Today, I look out into the rain, and feel the rain falling inside of myself. I struggle with the rain inside of me, knowing that I need sunshine, and I need to let myself feel beautiful, and safe, and well.
It is time to lighten my heart, to lay down some of life’s burdens, and to move ahead, with a lighter step and a joyful heart.
Henri Nouwen writes of his own struggles and journey through bleakness and angst:
“Here lies the core of my spiritual struggle: the struggle against self-rejection, self-contempt, and self-loathing. It is a very fierce battle because the world and its demons conspire to make me think about myself as worthless, useless, and negligible. Many consumerist economies stay afloat by manipulating the low self-esteem of their consumers and by creating spiritual expectations through material means. As long as I am kept ‘small’, I can easily be seduced to buy things, meet people, or go places that promise a radical change in self-concept even though they are totally incapable of bringing this about. But every time I allow myself to be thus manipulated or seduced, I will have still more reasons for putting myself down and seeing myself as the unwanted child.”
---Henri Nouwen, The Return of the Prodigal Son (1992)p. 107.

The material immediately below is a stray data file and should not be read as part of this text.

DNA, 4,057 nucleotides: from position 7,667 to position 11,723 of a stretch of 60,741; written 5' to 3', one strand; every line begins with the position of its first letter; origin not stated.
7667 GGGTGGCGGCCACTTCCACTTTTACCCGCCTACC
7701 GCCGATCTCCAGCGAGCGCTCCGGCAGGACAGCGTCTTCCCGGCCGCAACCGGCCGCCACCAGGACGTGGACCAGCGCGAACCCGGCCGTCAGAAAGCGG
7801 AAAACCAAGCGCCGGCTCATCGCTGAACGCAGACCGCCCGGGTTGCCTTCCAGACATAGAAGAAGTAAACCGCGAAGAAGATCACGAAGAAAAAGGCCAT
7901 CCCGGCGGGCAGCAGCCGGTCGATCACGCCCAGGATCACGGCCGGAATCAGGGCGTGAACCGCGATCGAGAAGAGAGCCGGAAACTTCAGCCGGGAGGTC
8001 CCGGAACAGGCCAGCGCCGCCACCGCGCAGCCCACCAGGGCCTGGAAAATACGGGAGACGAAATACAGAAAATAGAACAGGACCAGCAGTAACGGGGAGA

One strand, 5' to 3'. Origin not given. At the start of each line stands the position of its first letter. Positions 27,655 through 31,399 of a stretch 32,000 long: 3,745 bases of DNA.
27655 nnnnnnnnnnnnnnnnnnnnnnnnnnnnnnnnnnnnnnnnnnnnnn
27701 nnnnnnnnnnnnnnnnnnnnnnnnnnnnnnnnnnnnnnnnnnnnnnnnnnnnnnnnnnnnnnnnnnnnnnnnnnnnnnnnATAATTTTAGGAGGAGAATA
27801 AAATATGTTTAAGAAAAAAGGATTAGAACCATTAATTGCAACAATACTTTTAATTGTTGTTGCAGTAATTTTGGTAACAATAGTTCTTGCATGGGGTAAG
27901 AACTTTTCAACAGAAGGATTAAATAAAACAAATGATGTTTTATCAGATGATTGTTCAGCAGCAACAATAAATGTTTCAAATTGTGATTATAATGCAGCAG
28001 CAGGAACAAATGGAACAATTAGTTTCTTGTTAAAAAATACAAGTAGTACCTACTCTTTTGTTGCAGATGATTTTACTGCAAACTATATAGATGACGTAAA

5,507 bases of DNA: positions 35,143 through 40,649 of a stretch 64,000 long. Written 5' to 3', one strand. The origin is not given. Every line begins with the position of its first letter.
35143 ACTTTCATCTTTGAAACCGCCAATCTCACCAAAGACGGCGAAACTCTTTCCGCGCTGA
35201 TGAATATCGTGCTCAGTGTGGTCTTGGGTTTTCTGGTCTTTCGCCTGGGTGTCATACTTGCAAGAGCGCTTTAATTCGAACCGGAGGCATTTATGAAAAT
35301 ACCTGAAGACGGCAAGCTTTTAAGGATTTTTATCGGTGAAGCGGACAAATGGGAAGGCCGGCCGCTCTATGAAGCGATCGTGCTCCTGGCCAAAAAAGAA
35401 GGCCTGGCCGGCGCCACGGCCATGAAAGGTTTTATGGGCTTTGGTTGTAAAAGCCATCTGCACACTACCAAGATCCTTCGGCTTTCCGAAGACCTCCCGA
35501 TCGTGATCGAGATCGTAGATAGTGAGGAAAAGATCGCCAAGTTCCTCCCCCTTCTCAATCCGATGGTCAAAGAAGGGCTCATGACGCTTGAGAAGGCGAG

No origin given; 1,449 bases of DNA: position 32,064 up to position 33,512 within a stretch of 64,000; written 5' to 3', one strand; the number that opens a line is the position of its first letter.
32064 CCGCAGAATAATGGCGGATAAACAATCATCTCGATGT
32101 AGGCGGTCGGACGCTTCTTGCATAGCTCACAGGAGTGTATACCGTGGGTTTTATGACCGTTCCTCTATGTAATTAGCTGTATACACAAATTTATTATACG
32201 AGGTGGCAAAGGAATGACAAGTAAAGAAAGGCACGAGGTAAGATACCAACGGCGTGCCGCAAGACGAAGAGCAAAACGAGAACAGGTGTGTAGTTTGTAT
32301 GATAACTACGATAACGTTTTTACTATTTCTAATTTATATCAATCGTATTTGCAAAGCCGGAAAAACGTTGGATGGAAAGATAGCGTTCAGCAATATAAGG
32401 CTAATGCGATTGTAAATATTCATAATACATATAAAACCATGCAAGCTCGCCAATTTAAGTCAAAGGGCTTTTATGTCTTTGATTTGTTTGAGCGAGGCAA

I can choose to wallow, to tear my hair, and to drown my spirit in the rain that falls within me, or I can take inventory, find my bootstraps, yank sharply upward, and “git ‘er done”. The sun is always shining above the clouds and the rain, anyway.
I have been moving forward most of my life, and I know that I can move forward. It is, after all, the only reasonable direction to travel.
And, the first step in that journey is forgiveness. Forgiveness is a complex house, its closets stuffed with a host of thoughts and emotions, and, in some of the boxes, some really ugly stuff that, at some point in my life, truly needs to be sorted through and tossed. There might be a few gems and treasures in those boxes, though, and thus, I will need to take inventory.
I also have my supply of trash bags close at hand, so I can toss freely and often. Trash bags are cheap and plentiful, and sit there on the shelf, begging to be filled, to be of use.
After all, the trash man comes on Wednesday, and I want to get my money’s worth for that service.
“I now see that the hands that forgive, console, heal and offer a festive meal must become my own.” Henri Nouwen, ibid, p. 119.
No one else can do this work. No one else can walk into my closet and begin the sorting and the tossing that needs to be done. This is my work, and mine alone.